Sugar in disguise

I love this Cleveland Clinic “love your heart” icon February is love your heart month and a perfect time to stress the importance of taking care of this very important organ that powers everything we do. Heart disease is the number one killer of both men and women in the US and the link between too much sugar and heart disease has been well established.


Knowing that people are attempting to avoid sugar, food manufacturers have come up with lots of different ways to say the same thing or disguise added sugars in their processed food products.  Sugars are sometimes called simple carbohydrates and natural sources of simple carbohydrates, such as fruit, vegetables and milk, also contain vitamins, minerals, protein (in the case of milk) and fiber (in fruits and vegetables).

“Added sugars are any type of sugar, be it white sugar (sucrose), molasses, honey, etc, which are added to a food before selling it. Some whole foods have sugars in them naturally, which are not counted as added sugars. So a basket of fresh strawberries does not have “added sugars,” but a package of frozen strawberries packed in syrup does have added sugars. Although sweet foods usually come to mind when we think of sugars, almost all processed food has them, including condiments, soups, and pasta sauces.” Manufacturers also add sugars to most processed foods these days, because people buy more sweet foods.

Read labels to know how much added sugar you are getting. Sometimes there will be small amounts of many types of sugars, so none of them end up being in the first few ingredients of the label. Other times, sugar masquerades as apparently more “healthy” ingredients, such as honey, rice syrup, or even “organic dehydrated cane juice”. These are sugar. Sometimes fruit juice concentrates will be used, which sound wholesome, but usually the juices chosen, such as white grape, apple, and pear juices, are among the least nutritious of the juices. By the time they are “concentrated”, very little remains but the sugar.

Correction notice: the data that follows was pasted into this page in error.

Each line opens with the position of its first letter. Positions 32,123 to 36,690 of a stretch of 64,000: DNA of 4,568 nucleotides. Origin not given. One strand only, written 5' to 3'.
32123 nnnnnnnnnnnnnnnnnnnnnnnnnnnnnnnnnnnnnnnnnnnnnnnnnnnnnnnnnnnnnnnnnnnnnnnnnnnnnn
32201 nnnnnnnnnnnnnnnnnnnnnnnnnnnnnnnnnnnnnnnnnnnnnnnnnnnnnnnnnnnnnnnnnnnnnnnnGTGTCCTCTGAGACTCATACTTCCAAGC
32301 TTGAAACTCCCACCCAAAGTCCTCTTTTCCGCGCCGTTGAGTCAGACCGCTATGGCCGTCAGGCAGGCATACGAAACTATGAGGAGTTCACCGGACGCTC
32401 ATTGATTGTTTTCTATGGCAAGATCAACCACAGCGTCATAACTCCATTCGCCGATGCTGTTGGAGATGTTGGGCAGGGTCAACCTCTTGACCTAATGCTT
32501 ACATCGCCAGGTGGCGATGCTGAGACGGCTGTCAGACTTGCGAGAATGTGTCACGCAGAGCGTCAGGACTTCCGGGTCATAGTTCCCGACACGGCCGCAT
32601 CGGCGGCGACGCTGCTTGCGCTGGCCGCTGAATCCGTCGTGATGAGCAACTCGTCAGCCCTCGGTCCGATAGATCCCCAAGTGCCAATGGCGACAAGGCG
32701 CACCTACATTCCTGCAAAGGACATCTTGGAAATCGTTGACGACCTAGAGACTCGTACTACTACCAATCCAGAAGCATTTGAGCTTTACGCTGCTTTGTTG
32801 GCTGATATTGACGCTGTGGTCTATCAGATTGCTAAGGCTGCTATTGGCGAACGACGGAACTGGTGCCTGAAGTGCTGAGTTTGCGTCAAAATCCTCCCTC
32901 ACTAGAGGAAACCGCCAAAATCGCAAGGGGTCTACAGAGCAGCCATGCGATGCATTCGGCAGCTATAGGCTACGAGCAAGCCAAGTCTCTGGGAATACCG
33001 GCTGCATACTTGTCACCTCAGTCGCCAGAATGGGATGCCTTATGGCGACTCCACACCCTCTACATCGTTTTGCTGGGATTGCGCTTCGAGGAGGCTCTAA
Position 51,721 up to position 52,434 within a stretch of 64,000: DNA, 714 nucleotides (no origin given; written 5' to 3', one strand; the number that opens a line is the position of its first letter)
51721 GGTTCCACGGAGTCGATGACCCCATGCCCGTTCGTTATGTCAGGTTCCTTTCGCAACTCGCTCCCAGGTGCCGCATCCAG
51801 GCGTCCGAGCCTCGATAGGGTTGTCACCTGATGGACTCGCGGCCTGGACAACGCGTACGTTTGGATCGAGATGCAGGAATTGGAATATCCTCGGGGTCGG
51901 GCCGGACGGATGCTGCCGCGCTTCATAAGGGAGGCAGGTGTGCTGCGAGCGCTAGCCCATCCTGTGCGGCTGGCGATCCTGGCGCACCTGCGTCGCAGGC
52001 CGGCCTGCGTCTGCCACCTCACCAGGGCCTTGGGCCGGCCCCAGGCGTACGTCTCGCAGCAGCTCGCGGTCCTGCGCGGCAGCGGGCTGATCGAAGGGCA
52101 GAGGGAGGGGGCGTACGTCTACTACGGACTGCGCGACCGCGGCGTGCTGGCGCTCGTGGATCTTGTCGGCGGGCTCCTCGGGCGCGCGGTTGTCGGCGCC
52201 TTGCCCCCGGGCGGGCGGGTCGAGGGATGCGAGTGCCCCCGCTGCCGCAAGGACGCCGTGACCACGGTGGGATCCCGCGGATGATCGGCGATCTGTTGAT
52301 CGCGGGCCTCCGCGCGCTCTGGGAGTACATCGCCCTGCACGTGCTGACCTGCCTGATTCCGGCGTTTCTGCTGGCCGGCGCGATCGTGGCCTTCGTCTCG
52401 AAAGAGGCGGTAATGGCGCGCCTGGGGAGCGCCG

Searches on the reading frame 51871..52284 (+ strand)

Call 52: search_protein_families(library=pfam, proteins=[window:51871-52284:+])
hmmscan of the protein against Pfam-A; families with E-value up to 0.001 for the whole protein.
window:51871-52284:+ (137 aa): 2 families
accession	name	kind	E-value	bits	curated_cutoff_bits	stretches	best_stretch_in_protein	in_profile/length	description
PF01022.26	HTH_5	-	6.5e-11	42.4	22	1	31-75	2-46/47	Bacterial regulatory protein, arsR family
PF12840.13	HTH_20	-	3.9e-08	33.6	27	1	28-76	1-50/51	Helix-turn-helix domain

Here is a list of some of the possible code words for “sugar” which may appear on a label. The words “syrup”, “sweetener”, and anything ending in “ose” can usually be assumed to be “sugar”. If the label says “no added sugars”, it should not contain any of the following, although the food could contain naturally occurring sugars (such as lactose in milk).

  • Agave Nectar
  • Barley Malt Syrup
  • Beet Sugar
  • Brown Rice Syrup
  • Brown Sugar
  • Cane Crystals (or, even better, “cane juice crystals”)
  • Cane Sugar
  • Coconut Sugar
  • Corn sweetener
  • Corn syrup, or corn syrup solids
  • Dehydrated Cane Juice
  • Dextrin
  • Dextrose
  • Evaporated Cane Juice
  • Fructose
  • Fruit juice concentrate
  • Glucose
  • High-fructose corn syrup
  • Honey
  • Invert sugar
  • Lactose
  • Malodextrin
  • Malt syrup
  • Maltose
  • Maple syrup
  • Molasses
  • Palm Sugar
  • Raw sugar
  • Rice Syrup
  • Saccharose
  • Sorghum or sorghum syrup
  • Sucrose
  • Syrup
  • Treacle
  • Turbinado Sugar
  • Xylose

Your body doesn’t care what the label says, it’s all just “sugar”!

From ‘Sugars Many Disguises’ by Laura Dolson on



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